MILLPORT'S long-serving correspondent Mary Currie is retiring after over three decades of dedicated service to the News.

Having taken a very active role in community life, the 69-year-old gran spoke to the News about her memories from through the years.

Mary is still involved in the amateur dramatics on the island and has served on the community council and Cumbrae Gala queen committee. She has also been involved in the Brownies and the co-ordination of the annual September weekend celebrations for many years.

Mary was ideal for the News' role having already met royalty on the island when she lined up with the Brownies to meet the Queen Mother at the former Marine Station.

Mary said: "When I first started as a columnist for the Largs and Millport Weekly News it was the early 1980s.

"I used to write the notes as a hobby as I was writing about all the things that I was involved in including the Brownies, review of the plays at the drama club etc.

"Then I got a phone call from the editor at the time Drew Cochrane asking if I wanted to do it permanently."

Drew encouraged Mary to pick up her pen and contribute to the paper - and it was a job she carried out using every method of communication from mail to fax - but never email as she has a contempt for computers

Away from the world of facebook, twitter and social media, Mary believes she is not missing out and much prefers the traditional methods.

She said: "At the time I was a very busy mum and initially said no to Drew, but when my children were a bit older, I went back and agreed."

Mary was a long serving Brownie leader on the island and remembers meeting the Queen Mother when she came to the Marine Biological Station, now the Field Studies Centre, in 1979.

She recalled: "The Queen Mother was the chancellor of the University of London which owned the station back then and it was an official visit in her capacity.

"She came off the Royal Yacht Britannica in a launch and walked from the Keppel Pier to the marine station

"And we were all asked to line the route including BBs and Brownies and Guides.

"She actually stopped at one of the little Brownies who was standing beside me. What she didn't know was the only reason she was standing beside me was that this little Brownie had been misbehaving - and she shut up as soon as the Queen Mother spoke to her, pictured.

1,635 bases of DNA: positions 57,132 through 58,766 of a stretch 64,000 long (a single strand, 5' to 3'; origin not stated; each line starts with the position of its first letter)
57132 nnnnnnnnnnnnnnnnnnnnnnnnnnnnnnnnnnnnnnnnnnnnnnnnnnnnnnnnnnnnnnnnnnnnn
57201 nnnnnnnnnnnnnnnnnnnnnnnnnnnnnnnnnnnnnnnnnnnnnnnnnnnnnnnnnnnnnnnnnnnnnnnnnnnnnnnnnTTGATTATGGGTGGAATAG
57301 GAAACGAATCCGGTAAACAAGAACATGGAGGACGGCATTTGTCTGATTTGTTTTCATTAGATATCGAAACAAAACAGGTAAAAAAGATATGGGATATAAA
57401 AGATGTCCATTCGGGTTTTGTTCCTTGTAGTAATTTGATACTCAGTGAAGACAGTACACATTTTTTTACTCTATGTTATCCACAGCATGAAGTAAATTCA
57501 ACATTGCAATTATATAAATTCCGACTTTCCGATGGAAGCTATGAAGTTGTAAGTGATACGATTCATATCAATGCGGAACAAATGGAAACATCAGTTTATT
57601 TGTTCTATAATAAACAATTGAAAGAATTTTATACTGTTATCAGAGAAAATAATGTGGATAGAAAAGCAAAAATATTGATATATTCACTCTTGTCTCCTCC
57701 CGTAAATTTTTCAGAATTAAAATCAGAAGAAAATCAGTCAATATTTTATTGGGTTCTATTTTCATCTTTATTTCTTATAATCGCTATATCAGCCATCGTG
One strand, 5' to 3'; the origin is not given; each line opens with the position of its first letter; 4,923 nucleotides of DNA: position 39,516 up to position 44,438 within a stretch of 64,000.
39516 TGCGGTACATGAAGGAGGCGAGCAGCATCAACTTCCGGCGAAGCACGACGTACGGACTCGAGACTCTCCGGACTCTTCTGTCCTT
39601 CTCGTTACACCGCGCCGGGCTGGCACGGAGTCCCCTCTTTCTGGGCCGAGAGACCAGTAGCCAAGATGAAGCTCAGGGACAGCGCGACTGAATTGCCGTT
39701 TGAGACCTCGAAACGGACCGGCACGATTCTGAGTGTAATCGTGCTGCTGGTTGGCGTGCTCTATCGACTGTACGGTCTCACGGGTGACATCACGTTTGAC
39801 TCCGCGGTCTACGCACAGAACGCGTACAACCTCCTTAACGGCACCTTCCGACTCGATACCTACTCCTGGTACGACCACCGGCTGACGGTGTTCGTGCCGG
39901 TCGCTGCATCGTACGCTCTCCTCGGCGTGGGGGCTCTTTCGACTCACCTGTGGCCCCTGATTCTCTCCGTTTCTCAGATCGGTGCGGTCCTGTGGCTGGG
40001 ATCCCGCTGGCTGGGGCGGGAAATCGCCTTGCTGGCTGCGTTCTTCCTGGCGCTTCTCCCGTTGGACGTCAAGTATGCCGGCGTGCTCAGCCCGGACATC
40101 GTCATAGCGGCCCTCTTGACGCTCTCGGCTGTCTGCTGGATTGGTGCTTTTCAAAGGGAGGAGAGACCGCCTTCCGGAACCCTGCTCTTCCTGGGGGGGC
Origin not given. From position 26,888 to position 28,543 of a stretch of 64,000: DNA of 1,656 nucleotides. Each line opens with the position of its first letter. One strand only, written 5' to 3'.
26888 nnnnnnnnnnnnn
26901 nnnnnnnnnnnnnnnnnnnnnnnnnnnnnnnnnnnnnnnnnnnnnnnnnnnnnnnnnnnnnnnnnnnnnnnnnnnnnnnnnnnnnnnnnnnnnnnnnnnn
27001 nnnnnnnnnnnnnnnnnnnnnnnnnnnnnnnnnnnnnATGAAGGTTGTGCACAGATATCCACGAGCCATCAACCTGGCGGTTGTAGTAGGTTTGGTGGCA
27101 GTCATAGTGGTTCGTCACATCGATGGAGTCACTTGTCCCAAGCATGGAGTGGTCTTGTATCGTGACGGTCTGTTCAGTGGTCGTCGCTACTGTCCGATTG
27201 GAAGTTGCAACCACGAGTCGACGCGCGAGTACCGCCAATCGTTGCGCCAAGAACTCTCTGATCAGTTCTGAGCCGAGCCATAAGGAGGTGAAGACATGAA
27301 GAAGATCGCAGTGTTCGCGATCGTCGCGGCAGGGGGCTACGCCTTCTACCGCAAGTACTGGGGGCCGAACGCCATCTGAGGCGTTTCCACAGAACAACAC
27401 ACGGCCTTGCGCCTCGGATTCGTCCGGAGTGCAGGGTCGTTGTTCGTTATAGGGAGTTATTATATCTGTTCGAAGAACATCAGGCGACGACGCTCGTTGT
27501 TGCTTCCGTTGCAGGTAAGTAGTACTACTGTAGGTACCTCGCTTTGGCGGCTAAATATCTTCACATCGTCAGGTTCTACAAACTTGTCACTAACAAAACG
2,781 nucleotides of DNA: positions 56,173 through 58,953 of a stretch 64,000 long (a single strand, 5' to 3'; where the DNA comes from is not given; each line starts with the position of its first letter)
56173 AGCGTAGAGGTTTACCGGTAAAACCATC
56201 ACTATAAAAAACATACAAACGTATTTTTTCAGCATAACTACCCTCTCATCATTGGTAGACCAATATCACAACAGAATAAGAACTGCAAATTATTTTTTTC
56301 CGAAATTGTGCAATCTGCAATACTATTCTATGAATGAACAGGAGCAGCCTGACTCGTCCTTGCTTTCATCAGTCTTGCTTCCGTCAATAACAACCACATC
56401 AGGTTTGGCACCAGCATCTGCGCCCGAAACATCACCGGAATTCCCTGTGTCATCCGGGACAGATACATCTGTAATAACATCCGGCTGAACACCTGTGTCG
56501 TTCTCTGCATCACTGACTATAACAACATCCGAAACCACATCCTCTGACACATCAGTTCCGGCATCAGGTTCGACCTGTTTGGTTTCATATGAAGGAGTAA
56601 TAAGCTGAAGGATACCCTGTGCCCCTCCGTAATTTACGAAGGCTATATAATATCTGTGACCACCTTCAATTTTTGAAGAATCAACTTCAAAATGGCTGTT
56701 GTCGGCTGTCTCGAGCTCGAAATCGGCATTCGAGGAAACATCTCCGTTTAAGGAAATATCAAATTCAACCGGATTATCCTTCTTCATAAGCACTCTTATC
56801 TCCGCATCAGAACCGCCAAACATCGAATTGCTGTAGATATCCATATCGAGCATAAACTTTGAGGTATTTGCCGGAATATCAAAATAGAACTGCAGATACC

"I said, 'I am sorry Ma'am, she's a little tongue-tied!'.

"The royal yacht was moored off Keppel Pier, it was a fabulous occasion.

"Princess Anne took over from The Queen Mother and I met her twice - although sadly she came by helicopter on both occasions."

Mary was born in Glasgow and lived in Springburn where her father, a motor trader, had a garage and car showroom.

Mary's grandfather used to make saddles for horse-drawn carriages and then became a cobbler with his own shop in Maryhill.

Mary moved out to Kirkintilloch when she was three and stayed there for the rest of her childhood until she first got married, moving to Millport around 1972.

She spent many happy holidays in Millport as a youngster and followed her parents down to the Isle of Cumbrae after they semi-retired and opened up a laundrette.

Andy's snack bar at the Garrison was where she used to hang out with other teens when she was young, as well as The Cumbrae Club, and recalls playing the jukebox there.

Mary also worked on the island's tourist information centre and also became highly involved in the Tourist Association.

She said: "When people came in to speak to you, you were the face of Millport, told them where to go and what to do and could book accommodation on the island. It is a big loss since it was taken away."

Mary runs Island Express courier service in Millport with her son Austen and aims to retire from that when she turns 70.

She also has a daughter Lauren, and three grandchildren Jordan, Jay, and Lily-Rose.

Asked about the secret of the island's success, Mary said: "The magic of Millport is that it is out of the rat race, it is all geared towards traditional family fun away from the world of computers and social media. It is magical."